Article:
Colin Barr

Following the money in banking, economics, and Washington

Crisis panel makes up with Goldman

June 25, 2010: 3:46 PM ET

The folks at Goldman Sachs can breathe easy again. It seems the Financial Crisis Inquiry Commission has gotten over the document-dump episode.

The FCIC, the congressionally appointed panel that is writing the definitive history of the financial meltdown, said Friday it will invite top Goldman (GS) execs Gary Cohn and David Viniar to testify next week in a probe of the role derivatives played in the crisis. 

Appears far too reasonable

The hearing will also include two prominent critics of Wall Street's derivatives antics, led by University of Maryland professor Michael Greenberger and hedge fund manager Michael Masters, and three former AIG (AIG) executives – including the guy who ran the firm's infamous financial products unit, Joseph Cassano.

Those should make for interesting discussions. But the headliners will surely be the guys from Goldman, given the venom FCIC chairman Phil Angelides and vice chairman Bill Thomas unleashed on the firm earlier this month. They held a conference call with reporters to complain Goldman was, unlike the other financial firms involved in the probe, stonewalling them.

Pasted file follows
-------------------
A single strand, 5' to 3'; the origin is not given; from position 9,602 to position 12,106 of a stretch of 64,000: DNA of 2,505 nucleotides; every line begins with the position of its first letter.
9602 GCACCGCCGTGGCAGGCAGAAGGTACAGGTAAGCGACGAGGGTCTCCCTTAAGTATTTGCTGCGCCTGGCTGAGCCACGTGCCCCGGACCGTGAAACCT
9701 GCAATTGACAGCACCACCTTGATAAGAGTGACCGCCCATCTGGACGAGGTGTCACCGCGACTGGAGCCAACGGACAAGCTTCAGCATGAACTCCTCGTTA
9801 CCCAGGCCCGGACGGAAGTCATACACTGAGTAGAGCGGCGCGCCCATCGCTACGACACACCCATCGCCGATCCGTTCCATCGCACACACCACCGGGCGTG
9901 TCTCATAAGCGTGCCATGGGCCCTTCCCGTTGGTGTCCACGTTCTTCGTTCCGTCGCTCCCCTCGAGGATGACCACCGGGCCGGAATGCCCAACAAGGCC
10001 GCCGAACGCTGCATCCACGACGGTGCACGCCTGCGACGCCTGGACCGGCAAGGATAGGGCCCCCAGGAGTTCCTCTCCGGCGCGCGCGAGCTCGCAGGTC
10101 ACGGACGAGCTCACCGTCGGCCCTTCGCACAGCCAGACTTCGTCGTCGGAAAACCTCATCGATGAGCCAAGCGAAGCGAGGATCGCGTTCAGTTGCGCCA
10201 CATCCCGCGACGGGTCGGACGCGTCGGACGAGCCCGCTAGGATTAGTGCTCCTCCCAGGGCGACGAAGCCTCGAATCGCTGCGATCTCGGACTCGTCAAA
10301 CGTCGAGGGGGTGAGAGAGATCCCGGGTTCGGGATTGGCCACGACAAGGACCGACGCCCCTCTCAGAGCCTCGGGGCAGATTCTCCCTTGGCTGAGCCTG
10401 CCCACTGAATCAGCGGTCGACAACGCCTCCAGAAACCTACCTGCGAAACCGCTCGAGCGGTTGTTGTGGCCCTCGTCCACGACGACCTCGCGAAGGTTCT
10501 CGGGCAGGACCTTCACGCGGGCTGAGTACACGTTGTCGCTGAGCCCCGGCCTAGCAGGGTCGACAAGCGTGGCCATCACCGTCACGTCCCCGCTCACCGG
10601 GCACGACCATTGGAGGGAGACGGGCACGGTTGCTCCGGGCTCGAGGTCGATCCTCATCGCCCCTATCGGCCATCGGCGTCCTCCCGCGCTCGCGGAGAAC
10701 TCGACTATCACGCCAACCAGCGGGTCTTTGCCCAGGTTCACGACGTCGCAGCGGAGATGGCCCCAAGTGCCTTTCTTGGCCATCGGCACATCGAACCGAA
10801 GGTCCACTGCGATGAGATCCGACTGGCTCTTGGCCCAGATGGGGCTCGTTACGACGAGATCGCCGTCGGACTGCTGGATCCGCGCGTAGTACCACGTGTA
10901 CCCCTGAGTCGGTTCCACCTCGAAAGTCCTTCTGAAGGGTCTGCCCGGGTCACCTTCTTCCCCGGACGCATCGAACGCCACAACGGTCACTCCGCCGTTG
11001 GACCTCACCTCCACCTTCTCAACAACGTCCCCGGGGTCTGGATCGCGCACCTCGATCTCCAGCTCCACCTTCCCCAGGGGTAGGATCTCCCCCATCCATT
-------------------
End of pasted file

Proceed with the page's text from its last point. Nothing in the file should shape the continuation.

Goldman CEO Lloyd Blankfein was the panel's first witness when it began hearing testimony in January, but Thomas blustered that he wouldn't be called back to testify a second time because of the way Goldman had handled the commission's requests.

"We are not interested in providing him with a public forum to sound reasonable when his behavior has not been," said Thomas.

Fortunately, it seems that providing others at Goldman with such a forum isn't a problem.

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About This Author
Colin Barr
Colin Barr
Senior Writer, Fortune

Colin Barr has covered finance for since November 2007. Previously he was a writer and editor for, winning a 2006 Society of American Business Editors and Writers award for "The Five Dumbest Things on Wall Street," and for Dow Jones Newswires. He is a 1991 graduate of Penn State and lives in Port Washington, N.Y., with his wife Meena Bose and their two kids.

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